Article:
One of my colleagues is a woman who once worked at Disney while attending Disney University. Her story is one of my favorites, told much better in-person by her, but here it is: She had to work an amusement park ride where she held her hand as a stop sign in one direction and waved on families with the other. She spent the entire summer saying "How many?" and "No, it's not scary" in a voice that only the best voice-over talent can appreciate.
I love this story for many reasons, but here are the top three:
1. She had to organize chaos - telling people where and when to go, all while managing the numbers;
2. She had to be on brand, with all of the friendliness and authority that comes with it;
3. And, most importantly, she had to convincingly reassure everyone – even the most terrified child (or adult!) that everything would be OK and to keep going. It will be worth it.
What does this story have to do with that opening haiku? Let me show you.
why social media?
As marketers, we do what my colleague did at Disney everyday. No, it's not scary, we tell our clients – social media isn’t scary, to be exact. We justify a shift in marketing spend, and we arm our clients with the confidence and the facts they need to persuade and manage management – to help wave them toward the ride. And what a ride it is.
We tell brands social media is just another way to be human. And yes, being human is innately scary. It means some things are out of your control, some things cannot be curated, edited, polished – and that’s the beauty and the power of it. New rules need to be learned about permission to go there, permission to speak like that, permission to actually listen and listen well. We remind brands of the human inside, and why people love them to begin with – and why they may just love them even more when they make the leap and start socializing.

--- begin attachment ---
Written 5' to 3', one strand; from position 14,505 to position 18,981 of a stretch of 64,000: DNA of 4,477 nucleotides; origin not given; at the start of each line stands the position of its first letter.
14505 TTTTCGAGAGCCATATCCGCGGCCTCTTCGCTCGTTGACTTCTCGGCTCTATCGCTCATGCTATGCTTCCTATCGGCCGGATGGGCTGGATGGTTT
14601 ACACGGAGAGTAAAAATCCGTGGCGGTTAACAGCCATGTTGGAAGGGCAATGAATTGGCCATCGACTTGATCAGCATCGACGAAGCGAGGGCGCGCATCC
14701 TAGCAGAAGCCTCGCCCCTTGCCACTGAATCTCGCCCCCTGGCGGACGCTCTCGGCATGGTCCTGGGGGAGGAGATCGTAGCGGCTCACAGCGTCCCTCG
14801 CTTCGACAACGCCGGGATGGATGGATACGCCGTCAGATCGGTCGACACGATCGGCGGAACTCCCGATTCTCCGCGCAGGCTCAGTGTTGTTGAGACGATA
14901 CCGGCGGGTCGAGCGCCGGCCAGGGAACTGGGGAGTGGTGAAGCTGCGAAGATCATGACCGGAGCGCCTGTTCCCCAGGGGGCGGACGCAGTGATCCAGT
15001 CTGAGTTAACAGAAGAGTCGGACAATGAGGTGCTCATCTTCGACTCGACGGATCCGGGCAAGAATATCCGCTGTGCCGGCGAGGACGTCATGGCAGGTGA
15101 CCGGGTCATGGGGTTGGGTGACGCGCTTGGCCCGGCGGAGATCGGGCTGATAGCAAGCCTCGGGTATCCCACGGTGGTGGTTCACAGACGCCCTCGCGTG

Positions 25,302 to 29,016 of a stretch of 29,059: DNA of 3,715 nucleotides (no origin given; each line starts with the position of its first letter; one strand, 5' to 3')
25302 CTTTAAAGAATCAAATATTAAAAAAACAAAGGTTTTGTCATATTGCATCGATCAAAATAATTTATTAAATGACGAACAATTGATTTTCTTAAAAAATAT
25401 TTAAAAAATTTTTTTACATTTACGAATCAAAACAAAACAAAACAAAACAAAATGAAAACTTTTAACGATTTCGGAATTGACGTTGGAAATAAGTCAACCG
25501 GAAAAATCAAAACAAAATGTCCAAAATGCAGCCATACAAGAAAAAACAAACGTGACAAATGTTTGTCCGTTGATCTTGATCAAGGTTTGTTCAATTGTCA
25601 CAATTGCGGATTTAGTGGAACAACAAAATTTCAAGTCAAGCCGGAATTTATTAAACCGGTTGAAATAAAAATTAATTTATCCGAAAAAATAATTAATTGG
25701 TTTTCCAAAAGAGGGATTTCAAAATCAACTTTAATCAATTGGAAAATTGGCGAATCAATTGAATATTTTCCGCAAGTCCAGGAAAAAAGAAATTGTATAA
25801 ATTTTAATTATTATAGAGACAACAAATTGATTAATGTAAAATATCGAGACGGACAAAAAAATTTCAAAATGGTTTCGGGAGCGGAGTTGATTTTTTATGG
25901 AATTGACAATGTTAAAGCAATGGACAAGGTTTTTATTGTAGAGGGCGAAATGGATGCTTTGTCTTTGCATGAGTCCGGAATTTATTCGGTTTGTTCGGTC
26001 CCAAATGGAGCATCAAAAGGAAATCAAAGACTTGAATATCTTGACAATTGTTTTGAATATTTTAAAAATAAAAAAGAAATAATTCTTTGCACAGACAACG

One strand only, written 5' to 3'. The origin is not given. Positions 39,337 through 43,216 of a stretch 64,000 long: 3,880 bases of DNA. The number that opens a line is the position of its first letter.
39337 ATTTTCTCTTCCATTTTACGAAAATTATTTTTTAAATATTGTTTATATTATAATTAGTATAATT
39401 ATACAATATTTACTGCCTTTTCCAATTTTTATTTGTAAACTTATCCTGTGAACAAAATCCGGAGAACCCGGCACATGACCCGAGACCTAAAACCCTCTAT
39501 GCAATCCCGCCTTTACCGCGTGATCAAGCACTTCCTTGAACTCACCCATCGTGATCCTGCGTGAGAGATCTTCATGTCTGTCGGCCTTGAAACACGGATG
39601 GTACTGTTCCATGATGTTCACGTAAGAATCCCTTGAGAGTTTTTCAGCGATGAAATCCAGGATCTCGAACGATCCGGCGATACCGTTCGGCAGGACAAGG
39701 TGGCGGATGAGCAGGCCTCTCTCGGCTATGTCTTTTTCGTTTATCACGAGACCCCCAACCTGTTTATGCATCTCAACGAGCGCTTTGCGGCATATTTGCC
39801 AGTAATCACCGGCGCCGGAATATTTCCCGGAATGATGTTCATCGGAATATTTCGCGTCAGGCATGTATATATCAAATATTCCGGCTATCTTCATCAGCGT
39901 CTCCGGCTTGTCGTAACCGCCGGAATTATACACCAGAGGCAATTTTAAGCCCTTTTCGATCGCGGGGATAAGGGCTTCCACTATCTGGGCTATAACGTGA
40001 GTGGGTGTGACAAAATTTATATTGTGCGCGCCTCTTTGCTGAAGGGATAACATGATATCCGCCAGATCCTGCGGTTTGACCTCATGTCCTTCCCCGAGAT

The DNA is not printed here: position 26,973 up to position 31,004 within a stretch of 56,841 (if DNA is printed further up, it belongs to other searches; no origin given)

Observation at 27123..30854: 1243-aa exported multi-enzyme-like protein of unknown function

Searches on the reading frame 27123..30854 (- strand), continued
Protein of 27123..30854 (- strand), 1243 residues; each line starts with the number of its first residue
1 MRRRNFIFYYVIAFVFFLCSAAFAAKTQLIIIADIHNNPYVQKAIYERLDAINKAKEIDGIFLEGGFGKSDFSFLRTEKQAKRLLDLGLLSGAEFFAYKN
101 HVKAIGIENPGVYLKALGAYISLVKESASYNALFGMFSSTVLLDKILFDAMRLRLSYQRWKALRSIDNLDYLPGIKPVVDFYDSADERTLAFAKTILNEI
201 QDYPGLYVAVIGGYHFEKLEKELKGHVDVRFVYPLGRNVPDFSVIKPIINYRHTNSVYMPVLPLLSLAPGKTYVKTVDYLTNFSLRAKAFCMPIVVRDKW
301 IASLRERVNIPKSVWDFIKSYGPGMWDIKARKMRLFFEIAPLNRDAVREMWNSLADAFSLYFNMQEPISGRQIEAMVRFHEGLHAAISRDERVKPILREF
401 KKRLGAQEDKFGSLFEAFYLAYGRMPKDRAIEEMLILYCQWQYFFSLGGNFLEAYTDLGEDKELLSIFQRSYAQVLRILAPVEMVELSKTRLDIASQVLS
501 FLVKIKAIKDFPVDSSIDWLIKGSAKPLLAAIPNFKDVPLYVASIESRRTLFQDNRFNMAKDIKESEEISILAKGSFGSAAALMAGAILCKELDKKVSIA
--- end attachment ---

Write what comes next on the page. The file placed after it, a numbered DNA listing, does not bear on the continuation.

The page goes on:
humans are social creatures
It's a new game out there. What's personal? What's not? What's appropriate to post as a brand, versus as an individual? Some Old Faithfuls still apply, like editorial calendars and set strategies, but with this new way to connect comes a new way to inspire and/or offend (preferably the former). Much of this depends upon a strong brand platform and trust in your people to live and breathe the brand voice. And, hopefully, if you hired well, that should be a natural fit. Let your employees be social, because today’s new etiquette says it’s rude not to. If your brand is solid and your culture winning (we’re taking it back Charlie!), meaningful conversation will follow.
balance, a virtue
We are also held accountable in a very measurable way. In a world where metrics matter and we can measure more than we ever could before, we quantify it all as if we're trying to turn this personal media into mass media. How many Facebook friends do you have? How many Twitter followers? If it's free to be in social spaces, why does it cost?
This making sense (and cents) of things is a way of measuring something misty: the quality of interaction – how are people relating to you and why. We agree that it's about more; it's about analyzing Return on Influence: "Social networking revolves around the art of people interacting with people, not logos. People have influence. Things do not. Ultimately, influence is power that differentiates." It's a fine line between quantity and quality and the person, or brand, who can walk it is adopting, not merely adapting.
Was that really so scary? How's your entry into the social media world going?